Read Romans 13:1-7
In our current “Changing Culture” series, we are taking a look at how a believer is to live as a Christ follower in a society and world that is undergoing radical change.
Well, I drew the short straw! I am the one addressing the subject of the Christian response to government and politics.
OK, I am exaggerating. I chose the topic from a list of areas that deserve consideration. Still, there is no doubt about it – this topic is a volatile one. I can think of no other time in my nearly 60 years of life when the political landscape has been so tense. The divide over topics like racial issues, COVID responses, and immigration is vast. The distance between political parties is growing.
Still, Paul’s admonition to believers in this passage is rooted in the reality that God establishes governing authorities. This is more than the principle that God has established government in a general way. It includes the recognition that individual leaders are God’s servants. He uses them to punish wrong. He uses government leaders for our good. Read the passage again and note those truths.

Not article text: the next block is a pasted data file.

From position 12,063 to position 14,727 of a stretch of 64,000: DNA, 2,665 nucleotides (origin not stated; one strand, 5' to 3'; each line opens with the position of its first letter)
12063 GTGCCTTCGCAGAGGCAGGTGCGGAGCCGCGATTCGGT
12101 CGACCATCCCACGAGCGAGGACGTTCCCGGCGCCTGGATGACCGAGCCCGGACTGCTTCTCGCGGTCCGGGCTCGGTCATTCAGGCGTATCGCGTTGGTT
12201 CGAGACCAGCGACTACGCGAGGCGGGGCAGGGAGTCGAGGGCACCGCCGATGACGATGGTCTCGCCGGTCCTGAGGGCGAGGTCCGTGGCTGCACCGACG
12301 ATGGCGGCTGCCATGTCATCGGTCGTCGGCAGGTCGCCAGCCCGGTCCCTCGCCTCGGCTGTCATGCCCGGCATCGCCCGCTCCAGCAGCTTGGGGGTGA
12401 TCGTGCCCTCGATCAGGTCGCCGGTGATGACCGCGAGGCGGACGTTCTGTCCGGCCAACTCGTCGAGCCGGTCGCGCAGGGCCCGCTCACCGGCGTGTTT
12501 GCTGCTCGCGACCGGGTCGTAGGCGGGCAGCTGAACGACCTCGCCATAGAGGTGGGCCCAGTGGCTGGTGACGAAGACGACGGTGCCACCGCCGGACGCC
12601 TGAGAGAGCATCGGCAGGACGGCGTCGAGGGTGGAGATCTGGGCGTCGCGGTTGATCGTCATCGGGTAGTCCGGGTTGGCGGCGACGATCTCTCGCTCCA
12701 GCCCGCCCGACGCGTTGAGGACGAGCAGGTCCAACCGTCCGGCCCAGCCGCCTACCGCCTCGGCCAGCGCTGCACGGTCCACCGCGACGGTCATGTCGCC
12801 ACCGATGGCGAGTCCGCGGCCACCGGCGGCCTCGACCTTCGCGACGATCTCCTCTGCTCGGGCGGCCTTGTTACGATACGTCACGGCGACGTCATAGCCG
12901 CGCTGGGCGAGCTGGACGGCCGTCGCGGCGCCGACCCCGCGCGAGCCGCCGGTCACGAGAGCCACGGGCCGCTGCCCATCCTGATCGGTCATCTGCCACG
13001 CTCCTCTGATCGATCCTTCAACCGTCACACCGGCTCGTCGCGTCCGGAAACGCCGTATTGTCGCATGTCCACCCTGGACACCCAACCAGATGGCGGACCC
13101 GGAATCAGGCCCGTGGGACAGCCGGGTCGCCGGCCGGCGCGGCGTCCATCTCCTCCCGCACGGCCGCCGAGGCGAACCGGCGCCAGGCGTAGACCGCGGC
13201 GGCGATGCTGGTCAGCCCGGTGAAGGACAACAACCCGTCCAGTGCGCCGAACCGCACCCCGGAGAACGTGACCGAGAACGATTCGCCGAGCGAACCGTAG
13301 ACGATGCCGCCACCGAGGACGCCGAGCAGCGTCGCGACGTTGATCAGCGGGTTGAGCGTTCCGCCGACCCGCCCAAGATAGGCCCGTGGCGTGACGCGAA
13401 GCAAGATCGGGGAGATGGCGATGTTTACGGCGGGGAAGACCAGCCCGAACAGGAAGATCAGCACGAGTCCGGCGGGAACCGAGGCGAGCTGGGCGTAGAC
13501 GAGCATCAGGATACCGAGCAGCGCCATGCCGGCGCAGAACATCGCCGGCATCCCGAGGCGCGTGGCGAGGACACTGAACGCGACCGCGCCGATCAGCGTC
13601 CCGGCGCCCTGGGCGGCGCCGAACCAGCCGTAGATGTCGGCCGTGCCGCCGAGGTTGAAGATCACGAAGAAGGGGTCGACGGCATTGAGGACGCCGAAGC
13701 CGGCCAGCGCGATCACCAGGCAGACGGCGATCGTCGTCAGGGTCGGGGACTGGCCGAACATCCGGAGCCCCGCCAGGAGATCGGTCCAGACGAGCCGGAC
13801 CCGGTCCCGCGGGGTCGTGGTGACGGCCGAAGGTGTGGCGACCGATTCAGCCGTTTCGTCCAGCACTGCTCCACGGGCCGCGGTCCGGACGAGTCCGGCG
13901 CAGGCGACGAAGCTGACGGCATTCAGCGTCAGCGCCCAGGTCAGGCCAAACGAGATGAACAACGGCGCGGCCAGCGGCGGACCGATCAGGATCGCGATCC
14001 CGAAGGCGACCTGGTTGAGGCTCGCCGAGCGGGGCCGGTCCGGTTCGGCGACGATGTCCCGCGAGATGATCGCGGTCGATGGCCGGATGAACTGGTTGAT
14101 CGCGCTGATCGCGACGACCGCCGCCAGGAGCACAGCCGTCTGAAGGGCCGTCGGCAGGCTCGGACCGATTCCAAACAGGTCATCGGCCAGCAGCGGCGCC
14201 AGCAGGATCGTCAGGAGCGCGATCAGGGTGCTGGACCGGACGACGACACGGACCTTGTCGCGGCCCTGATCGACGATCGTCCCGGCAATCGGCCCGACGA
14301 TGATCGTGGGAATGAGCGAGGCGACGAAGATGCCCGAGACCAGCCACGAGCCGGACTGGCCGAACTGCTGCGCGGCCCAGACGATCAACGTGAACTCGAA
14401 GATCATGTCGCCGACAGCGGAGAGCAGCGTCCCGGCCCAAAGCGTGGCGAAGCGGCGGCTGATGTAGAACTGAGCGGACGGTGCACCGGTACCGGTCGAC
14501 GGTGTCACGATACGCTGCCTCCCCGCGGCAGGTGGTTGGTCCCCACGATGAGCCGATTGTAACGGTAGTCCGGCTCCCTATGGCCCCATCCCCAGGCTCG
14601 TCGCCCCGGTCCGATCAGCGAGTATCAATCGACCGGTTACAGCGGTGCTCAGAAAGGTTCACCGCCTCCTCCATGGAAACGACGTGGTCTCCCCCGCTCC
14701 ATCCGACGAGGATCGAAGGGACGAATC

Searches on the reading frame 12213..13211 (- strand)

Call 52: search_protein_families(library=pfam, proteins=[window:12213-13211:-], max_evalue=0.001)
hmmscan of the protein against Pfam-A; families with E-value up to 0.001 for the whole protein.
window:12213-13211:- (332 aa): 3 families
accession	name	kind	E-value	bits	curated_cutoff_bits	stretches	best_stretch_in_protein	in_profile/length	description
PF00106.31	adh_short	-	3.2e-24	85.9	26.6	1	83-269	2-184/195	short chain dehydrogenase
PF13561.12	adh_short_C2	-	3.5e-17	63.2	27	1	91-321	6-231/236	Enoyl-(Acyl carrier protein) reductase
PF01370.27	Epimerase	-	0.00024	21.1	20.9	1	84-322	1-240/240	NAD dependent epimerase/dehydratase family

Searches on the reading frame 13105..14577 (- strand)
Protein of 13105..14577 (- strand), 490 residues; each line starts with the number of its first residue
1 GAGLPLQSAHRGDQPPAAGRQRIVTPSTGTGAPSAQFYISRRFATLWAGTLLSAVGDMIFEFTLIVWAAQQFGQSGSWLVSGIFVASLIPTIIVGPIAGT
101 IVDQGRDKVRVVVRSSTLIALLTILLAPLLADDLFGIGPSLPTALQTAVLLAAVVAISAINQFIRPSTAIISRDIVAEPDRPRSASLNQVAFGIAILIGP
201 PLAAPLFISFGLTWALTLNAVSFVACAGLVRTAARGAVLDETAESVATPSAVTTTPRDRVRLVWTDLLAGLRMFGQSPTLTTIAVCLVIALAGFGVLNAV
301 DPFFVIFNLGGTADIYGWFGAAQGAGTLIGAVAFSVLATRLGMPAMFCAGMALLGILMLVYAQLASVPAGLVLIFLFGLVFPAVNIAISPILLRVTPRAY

These ideas are not difficult to understand, but they can be challenging to embrace. In our current political climate, we may be tempted to push back. Keep in mind that first-century believers could have done that as well. The Roman government at the time was not particularly sympathetic to Christians and their convictions. Still, Paul did not hesitate to write these truths.
In light of those principles of God’s sovereignty in government, then, Paul calls believers to:
- Subject themselves to government (vv. 1, 5)
- Pay taxes (vv. 6, 7)
- Provide revenue (v. 7)
- Demonstrate respect (v. 7)
- Exhibit honor (v. 7)
Can you find biblical examples of exceptions to the overarching principle of subjection to government? To be sure. Hebrews in Egypt protected baby boys in spite of the king’s decree (Exodus 1, 2). Paul challenged governing authorities in Philippi when they acted contrary to their guidelines (Acts 16:37). Peter chose to obey God when rulers in Jerusalem commanded him to stop speaking out in the name of Jesus (Acts 4:16, 17).
These exceptions are real, but we must be careful not to make them our default setting. Our default setting as believers is one of subjection and of sincere prayer for those in authority…while seeking to win those around us to the person of Christ rather than our preference in life.